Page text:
When they posted, the Nook sales started. They never skyrocketed, but they were respectable. All told, I cleared over $1500 above cost in the five days of the LA BookBub promotion.

$1500 obviously was a mere whimper compared to my previous promotion. To help clarify the problem, since I’m not exclusive to Amazon, I only net 35% on sales of 99 cent Kindles. If I’d have been in KDP Select, I could have retained 70% and made twice as much money. (Or, if BookBub had run my promotion correctly, I would have made twice as much money because of the sales on sites other than Amazon.) There’s synergy too once the buzz starts, and the ranking surge on one site has a trickle-over impact on the sales on other sites. Heck, I got up to #7 overall on Nook in November. This time, nada. Not only that, but this was this promotion that I had counted on to launch Finding Harmony, especially on Nook and iTunes. I didn’t have another method that would work. It wasn’t just about LA or about this five days. It was about sales of the whole series for weeks if not months.

Moral of the story: BookBub is run by some really nice humans who are, well, human. If a mistake gets through, they can’t fix it because of the nature of their business. Those preview emails they send are more important than you will ever know. Read them thoroughly and in a timely fashion. Don’t trust; verify.

My game plan? To get my series back up on BookBub as soon as I can. They’ll only run a book once every six months (if then), so SG is eligible in June, and LA in August. I hadn’t planned to drop Finding Harmony’s price so soon, but I’ll submit it to BookBub here in the next few weeks. I am bummed that my LA promo fell apart, heartbroken really. But the BookBub folks were genuinely responsive and understanding, and I can work with people like that. They are also one of the most effective means around, at this time, to gain visibility and credibility, not to mention sales, rankings, and reviews, and practically the only means for non-Amazon-exclusive promotions (http://storyfinds.com is a distant second). BookBub status remains HIGHLY RECOMMENDED.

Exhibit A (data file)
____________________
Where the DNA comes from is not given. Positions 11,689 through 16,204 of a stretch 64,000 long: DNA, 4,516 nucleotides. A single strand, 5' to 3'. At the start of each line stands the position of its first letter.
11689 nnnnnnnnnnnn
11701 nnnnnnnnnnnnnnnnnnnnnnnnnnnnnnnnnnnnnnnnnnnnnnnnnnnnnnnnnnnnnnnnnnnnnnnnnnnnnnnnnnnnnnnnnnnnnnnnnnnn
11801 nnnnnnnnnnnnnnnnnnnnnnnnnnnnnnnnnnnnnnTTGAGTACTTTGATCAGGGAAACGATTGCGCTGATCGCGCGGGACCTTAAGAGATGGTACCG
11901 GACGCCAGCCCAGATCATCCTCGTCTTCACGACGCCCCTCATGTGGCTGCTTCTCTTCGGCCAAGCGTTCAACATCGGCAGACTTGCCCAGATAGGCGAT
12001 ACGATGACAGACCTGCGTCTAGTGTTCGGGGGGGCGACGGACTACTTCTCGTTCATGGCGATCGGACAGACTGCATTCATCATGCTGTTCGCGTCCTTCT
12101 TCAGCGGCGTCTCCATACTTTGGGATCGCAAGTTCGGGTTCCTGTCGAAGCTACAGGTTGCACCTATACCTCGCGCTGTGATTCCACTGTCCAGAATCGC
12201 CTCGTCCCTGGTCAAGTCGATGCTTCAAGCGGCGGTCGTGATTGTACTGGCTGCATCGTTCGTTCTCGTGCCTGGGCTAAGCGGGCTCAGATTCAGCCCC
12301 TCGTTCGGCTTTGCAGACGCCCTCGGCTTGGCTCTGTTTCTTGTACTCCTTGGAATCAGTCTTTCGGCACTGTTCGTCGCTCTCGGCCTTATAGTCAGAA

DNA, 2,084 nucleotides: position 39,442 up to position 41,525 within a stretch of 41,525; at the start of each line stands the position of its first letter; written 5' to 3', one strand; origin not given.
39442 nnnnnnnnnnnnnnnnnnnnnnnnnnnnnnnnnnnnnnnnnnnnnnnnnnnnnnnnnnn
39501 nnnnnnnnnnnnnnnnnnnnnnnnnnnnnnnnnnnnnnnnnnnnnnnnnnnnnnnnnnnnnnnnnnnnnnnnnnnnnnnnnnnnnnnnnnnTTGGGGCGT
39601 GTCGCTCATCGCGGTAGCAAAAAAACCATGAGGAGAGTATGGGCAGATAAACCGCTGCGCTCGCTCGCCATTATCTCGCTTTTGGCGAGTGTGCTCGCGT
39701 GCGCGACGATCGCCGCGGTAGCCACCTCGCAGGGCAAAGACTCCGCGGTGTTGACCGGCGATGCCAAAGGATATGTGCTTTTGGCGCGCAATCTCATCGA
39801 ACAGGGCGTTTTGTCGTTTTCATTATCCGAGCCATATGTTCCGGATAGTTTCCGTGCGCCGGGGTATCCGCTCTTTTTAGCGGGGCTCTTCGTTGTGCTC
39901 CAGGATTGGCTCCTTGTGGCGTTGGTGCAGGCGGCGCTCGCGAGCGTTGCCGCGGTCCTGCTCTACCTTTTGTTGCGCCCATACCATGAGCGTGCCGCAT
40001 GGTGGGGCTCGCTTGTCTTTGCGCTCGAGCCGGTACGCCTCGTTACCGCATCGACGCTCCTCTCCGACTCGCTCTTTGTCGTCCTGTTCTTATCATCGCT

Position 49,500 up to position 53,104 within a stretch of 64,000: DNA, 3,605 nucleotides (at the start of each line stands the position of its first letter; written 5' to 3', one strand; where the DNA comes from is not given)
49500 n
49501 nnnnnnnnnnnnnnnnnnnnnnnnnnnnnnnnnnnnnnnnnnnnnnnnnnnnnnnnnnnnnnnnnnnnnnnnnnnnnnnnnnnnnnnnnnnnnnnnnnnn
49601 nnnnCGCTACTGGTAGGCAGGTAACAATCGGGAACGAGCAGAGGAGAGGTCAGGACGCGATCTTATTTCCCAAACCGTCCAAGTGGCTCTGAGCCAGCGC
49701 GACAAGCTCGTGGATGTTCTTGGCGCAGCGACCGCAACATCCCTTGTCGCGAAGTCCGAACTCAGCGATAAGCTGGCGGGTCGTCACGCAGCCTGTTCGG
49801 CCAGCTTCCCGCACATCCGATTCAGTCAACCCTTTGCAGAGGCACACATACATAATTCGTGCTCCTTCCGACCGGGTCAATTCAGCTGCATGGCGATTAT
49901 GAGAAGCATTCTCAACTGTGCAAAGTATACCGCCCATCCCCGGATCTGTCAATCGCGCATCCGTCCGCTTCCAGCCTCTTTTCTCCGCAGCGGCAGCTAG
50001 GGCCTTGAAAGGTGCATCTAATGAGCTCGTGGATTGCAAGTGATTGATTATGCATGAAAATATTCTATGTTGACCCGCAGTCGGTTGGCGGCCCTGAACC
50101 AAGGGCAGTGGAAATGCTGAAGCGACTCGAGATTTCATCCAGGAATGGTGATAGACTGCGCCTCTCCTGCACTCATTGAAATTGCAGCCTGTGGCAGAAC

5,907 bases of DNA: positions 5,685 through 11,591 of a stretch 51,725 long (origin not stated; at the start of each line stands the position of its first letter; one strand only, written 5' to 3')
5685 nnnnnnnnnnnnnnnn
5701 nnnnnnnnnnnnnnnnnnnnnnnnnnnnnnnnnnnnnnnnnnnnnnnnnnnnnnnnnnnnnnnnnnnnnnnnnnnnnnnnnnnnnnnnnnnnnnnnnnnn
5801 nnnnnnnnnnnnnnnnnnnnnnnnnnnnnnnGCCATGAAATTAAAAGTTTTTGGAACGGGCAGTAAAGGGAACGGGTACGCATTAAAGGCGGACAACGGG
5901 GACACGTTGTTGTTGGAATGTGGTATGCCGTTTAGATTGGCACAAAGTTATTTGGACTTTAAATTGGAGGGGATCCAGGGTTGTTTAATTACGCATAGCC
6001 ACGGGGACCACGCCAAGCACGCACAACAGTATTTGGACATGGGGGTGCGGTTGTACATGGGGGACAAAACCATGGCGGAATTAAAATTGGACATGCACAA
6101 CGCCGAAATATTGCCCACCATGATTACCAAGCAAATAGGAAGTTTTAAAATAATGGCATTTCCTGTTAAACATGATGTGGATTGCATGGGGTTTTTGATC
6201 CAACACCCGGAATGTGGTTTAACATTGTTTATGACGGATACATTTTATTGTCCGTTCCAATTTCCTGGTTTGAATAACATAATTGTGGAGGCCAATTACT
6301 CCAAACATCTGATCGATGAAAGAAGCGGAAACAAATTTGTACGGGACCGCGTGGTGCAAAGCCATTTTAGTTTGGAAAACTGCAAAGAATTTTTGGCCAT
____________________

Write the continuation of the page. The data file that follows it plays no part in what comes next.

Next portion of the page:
Pamela Fagan Hutchins

Pamela Fagan Hutchins is an employment attorney and workplace investigator by day who writes award-winning and bestselling romantic mysteries (Saving Graceand hilarious nonfiction (What Kind of Loser Indie Publishes, and How Can I Be One, Too?) by night. She is passionate about great writing and smart author-preneurship. She also leaps medium-tall buildings in a single bound, if she gets a good running start.


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3 Responses to BookBub: Read the Fine Print, and the Email

  1. Eric Hutchins says:

    Outstanding post.

  2. […] about how to get selected for Bookbub and other general tips, check out this post, this one, and this one. Now, on to the […]